The Cake

I got lucky: My twenty-one-year-old brother decided he was going to learn to make wedding cakes just so he could make mine. He did, and it was seriously impressive. Since most brothers probably aren’t going to do that, you can save money by doing two cakes: a small one, beautifully decorated, for the cake-cutting ceremony and photos, and a big white sheet cake from somewhere like Costco so everyone can have enjoy a piece.

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If you (or your brother) don’t know how to decorate cakes, try either buying a small, fancy one (which is much cheaper than a large, fancy one) or ice a small cake and decorate it with edible flowers like roses, pansies, lavender, and more. Surprisingly, many flowers are edible. (Do note that hibiscus, though edible, may not be safe for pregnant guests.)

Other Food and Drink

Don’t worry about people’s expectations for food and drink at the reception. There was a time not long ago when cake and punch was the norm (at least in Texas, where I live). Full meals may be nice, but any guests who love you surely don’t want you (or your parents) going into debt to feed them.

If you feel compelled to provide a full meal, here’s an idea: The same lady who made the dried peonies also made a lot of soups in advance and froze them. She then borrowed her friends’ crockpots to heat them up at her daughter’s reception. Add rolls and/or salad if you want. Or you could offer something like a baked potato bar where people can serve themselves.

My mother served grapes, cheese, and finger-food desserts (pretzels dipped in chocolate, etc.) that she made herself for my reception. We served coffee and had ice water with fruit in it (one dispenser had strawberry, one citrus, and one cucumber).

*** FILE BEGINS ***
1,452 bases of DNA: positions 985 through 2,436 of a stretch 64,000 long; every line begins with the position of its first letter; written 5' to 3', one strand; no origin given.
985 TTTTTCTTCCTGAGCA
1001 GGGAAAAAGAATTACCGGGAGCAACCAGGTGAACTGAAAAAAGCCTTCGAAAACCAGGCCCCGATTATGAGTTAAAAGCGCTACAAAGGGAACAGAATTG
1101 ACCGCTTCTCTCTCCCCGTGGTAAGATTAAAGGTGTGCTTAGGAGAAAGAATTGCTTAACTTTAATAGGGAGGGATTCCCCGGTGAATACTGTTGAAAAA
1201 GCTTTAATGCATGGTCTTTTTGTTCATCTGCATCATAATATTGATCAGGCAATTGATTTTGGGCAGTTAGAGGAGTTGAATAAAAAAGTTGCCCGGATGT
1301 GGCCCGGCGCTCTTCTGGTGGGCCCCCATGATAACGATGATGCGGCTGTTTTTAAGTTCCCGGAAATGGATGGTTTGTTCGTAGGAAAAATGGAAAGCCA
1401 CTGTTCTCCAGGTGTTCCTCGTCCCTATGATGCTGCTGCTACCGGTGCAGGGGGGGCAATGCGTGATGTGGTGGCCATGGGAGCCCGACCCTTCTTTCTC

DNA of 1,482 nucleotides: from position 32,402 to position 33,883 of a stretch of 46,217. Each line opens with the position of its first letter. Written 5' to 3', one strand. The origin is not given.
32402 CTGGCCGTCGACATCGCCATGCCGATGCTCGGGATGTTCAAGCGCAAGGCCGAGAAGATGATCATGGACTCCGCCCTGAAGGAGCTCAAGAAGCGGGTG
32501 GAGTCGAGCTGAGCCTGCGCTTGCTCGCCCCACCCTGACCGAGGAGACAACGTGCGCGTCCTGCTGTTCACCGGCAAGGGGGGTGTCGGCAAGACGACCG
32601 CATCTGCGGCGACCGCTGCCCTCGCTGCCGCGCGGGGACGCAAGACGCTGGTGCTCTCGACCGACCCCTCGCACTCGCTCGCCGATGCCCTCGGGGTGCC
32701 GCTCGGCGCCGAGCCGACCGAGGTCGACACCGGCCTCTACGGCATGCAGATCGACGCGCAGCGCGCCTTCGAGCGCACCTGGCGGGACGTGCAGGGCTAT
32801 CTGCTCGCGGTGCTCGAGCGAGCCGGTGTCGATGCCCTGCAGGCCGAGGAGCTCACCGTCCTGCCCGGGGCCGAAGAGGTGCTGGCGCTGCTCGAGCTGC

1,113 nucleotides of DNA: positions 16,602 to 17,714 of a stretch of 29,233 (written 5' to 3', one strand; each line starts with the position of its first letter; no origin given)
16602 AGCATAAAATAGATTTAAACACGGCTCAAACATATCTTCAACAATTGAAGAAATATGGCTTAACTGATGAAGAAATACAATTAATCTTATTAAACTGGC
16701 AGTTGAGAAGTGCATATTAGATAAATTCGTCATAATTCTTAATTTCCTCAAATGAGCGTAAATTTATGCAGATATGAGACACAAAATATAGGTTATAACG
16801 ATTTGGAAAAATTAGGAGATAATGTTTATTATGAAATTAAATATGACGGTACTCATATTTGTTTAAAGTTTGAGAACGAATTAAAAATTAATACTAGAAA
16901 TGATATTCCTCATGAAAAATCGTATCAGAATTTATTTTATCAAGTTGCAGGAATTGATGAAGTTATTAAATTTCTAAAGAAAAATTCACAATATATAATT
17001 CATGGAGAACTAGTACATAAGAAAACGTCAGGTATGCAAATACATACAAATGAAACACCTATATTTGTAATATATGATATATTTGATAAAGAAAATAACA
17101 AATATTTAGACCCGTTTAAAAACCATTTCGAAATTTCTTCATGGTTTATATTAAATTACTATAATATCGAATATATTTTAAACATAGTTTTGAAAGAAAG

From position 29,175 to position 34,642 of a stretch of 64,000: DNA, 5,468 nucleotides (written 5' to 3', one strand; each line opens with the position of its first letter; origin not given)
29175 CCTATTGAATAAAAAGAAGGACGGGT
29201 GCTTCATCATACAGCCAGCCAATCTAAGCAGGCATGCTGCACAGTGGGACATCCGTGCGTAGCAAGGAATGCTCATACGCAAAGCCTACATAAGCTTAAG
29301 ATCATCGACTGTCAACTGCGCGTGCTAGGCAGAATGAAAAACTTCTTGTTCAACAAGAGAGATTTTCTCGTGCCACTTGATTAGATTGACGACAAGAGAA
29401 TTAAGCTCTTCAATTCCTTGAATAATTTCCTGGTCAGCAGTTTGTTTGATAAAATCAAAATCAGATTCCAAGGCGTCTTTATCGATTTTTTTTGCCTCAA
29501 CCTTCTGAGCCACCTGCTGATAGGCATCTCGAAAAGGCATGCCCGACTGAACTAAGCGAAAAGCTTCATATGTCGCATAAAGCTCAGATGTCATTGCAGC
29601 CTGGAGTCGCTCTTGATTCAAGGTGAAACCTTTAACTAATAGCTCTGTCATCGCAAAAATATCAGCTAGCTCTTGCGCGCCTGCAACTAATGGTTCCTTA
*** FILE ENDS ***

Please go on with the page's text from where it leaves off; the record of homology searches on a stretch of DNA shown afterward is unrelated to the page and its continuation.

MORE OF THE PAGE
Rings

Now that you have (I hope) ignored all advice about how much you must spend on engagement rings, here are some tips for your wedding rings.

A plain wedding band is less likely to break than a ring that holds gems — remember, it should last the rest of your life — and a bride’s wedding band can match the groom’s. A low-karat gold ring is both more affordable and will get scratched less (and therefore stay shinier) than a softer, high-karat gold ring. Silver is also an option. You don’t need to go to a jeweler, either; you can buy from Walmart or online (but if you buy online, leave time to exchange the rings if they don’t fit).

Invitations

You don’t need to buy save-the-date cards; wedding invitations are sufficient. Now, you can even buy digital invitations and email them, which saves the cost of postage. If you want to send printed invitations, you can design your own and utilize print-on-demand places like Zazzle and Walmart Photo for a good price.

Miscellaneous

Wedding favors for guests are optional, as are bachelor and bachelorette parties. You can make corsages for the men in the wedding party when you arrange your flowers.

Volunteers are crucial. It’s fine to ask family, bridesmaids, or other close friends to spend an evening helping you decorate or perform other duties, but don’t ask professionals for free services, and don’t ask people to spend their own money on your wedding.

I didn’t include here the cost of a honeymoon — partly because I don’t have any insights about it that would apply to most couples, and partly because the cost of the honeymoon isn’t associated with the odds of divorce. However, going on a honeymoon is actually associated with a lower risk of divorce, regardless of what you spend on it. I guess that’s another reason to have an affordable wedding: it will help you pay for a honeymoon afterward.

Of course, you don’t have to do anything that costs money (though I do recommend paying for the marriage license!). In my book, the most romantic thing you can do at a wedding is trade the traditional vows used for centuries by millions of our ancestors — committing yourself to each other, not because you know the marriage will make you happy, but because you are stepping into something bigger than the two of you, older than history, a divinely wrought image.

A wedding means you and your fiance have enough love, honor, and courage to commit yourselves to each other “for better or for worse, for richer or for poorer, in sickness and in health, forsaking all others, till death do us part.”

That’s something to celebrate. And celebration is possible, whatever your budget.

 

Dante Hosseini is a freelance writer living in Texas.